Thursday, July 15, 2010

I just learned about this food nutrient density rating system, and I had to share!  Here's to your health, America!

Friday, July 9, 2010

Health-full Kitchen Tip: Blackberry Smush

This week, we got two pints of gorgeous blackberries in our CSA delivery.  I love summer -- so much delicious, wonderful fruit.  Though I have to say, this July weather in Los Angeles is cold, gray, and depressing ... and endless, it seems.  What gives?  Well, eating bright, health-full food helps give me a little morning boost when there's no sunshine to do it.

Anyway, back to the blackberries.  This morning, there were five left over, sitting in the fridge, waiting patiently to be eaten.  Now usually I just eat them whole, but today I had this notion that I could warm them up slightly in the toaster oven (on top of my waffle), and smush them gently with a fork to make a sort of chunky, no-sugar-added, jam.  You see, I usually run on sugar, and my addiction was getting out of hand.  I've been trying to wean myself from this very unhealth-full addiction, and lately, I've been trying ways to have delicious treats with no added sugar.  Enter stage left: blackberry smush.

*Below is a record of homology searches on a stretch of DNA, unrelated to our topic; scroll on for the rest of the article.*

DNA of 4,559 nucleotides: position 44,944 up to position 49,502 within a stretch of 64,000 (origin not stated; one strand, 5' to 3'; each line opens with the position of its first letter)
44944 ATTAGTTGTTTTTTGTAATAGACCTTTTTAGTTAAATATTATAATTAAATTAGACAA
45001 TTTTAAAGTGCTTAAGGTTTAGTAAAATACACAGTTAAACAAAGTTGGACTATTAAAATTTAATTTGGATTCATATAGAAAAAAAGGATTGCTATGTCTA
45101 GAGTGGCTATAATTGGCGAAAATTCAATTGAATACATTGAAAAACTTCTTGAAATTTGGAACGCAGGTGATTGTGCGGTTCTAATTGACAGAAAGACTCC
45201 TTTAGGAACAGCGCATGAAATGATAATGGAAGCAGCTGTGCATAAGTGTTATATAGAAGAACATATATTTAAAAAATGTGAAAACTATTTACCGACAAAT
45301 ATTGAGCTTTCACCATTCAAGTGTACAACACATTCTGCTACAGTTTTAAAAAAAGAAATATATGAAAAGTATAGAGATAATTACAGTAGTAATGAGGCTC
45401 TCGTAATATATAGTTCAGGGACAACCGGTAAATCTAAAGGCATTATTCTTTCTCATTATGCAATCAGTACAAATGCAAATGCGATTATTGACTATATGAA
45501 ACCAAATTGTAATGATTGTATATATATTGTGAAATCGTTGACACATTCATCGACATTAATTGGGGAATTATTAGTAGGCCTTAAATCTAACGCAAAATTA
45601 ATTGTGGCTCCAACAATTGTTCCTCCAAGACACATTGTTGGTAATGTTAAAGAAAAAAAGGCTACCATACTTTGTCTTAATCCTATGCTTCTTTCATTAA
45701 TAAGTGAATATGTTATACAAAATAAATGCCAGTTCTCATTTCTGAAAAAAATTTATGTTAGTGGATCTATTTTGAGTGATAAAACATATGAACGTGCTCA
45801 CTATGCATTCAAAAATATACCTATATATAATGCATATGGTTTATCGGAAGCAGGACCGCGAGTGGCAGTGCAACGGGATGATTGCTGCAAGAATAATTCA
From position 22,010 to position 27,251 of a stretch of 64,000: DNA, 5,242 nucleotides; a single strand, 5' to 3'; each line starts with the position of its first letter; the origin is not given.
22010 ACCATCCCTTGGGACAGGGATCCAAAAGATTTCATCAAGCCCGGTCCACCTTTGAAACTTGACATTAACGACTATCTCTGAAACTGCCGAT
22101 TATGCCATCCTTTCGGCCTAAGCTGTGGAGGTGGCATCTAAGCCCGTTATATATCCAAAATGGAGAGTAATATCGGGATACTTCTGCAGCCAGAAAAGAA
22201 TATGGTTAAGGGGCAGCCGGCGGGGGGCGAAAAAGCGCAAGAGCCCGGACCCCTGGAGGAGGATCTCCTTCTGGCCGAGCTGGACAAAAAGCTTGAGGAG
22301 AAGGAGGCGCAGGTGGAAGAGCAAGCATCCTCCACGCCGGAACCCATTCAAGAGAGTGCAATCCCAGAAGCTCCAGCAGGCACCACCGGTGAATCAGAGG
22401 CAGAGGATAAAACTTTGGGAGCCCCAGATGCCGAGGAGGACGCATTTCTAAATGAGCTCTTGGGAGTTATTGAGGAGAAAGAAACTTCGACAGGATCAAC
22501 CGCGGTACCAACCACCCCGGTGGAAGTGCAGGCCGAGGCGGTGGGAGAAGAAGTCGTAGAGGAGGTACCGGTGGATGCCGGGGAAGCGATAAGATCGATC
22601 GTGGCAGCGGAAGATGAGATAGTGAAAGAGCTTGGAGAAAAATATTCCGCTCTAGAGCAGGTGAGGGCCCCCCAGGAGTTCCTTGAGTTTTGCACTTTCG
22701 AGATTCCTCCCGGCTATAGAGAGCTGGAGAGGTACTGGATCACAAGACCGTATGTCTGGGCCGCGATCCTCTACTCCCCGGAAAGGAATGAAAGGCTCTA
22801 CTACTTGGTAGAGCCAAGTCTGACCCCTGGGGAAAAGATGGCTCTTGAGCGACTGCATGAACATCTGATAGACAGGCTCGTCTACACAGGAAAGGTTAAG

There's no recipe for this; I'm not even sure it warrants a blog post.  But it worked for me, and I love to share health-full tips, in case they might work for you, too.  Here's what you do: toast a piece of bread, a waffle, whatever you like, in a toaster oven*.  When it's lightly toasted, place the blackberries on top of the bread, and turn the toaster oven to broil.  Let the blackberries warm up under the heat of the broiler for 15 seconds - 1 minute, depending on if your blackberries are at room temperature or cold from the fridge.  Won't take too long.  You can poke them with your finger to see if they feel warm.  Now, pull your toast/waffle out and stick it on a plate, and then take a fork and gently smush the blackberries.  They'll spit some blackberry juice, so have caution when smushing and be sure you're not wearing your Sunday finery.

There -- you've now got toast or waffle, fancied up with some warm blackberries!


*(If you don't have a toaster oven, you can do this in the regular oven: put it on broil, put your bread underneath, and when the top starts to brown, flip over to toast the other side, and then add your berries.)

Tuesday, June 22, 2010

Summertime Yum: Fried Green Tomatoes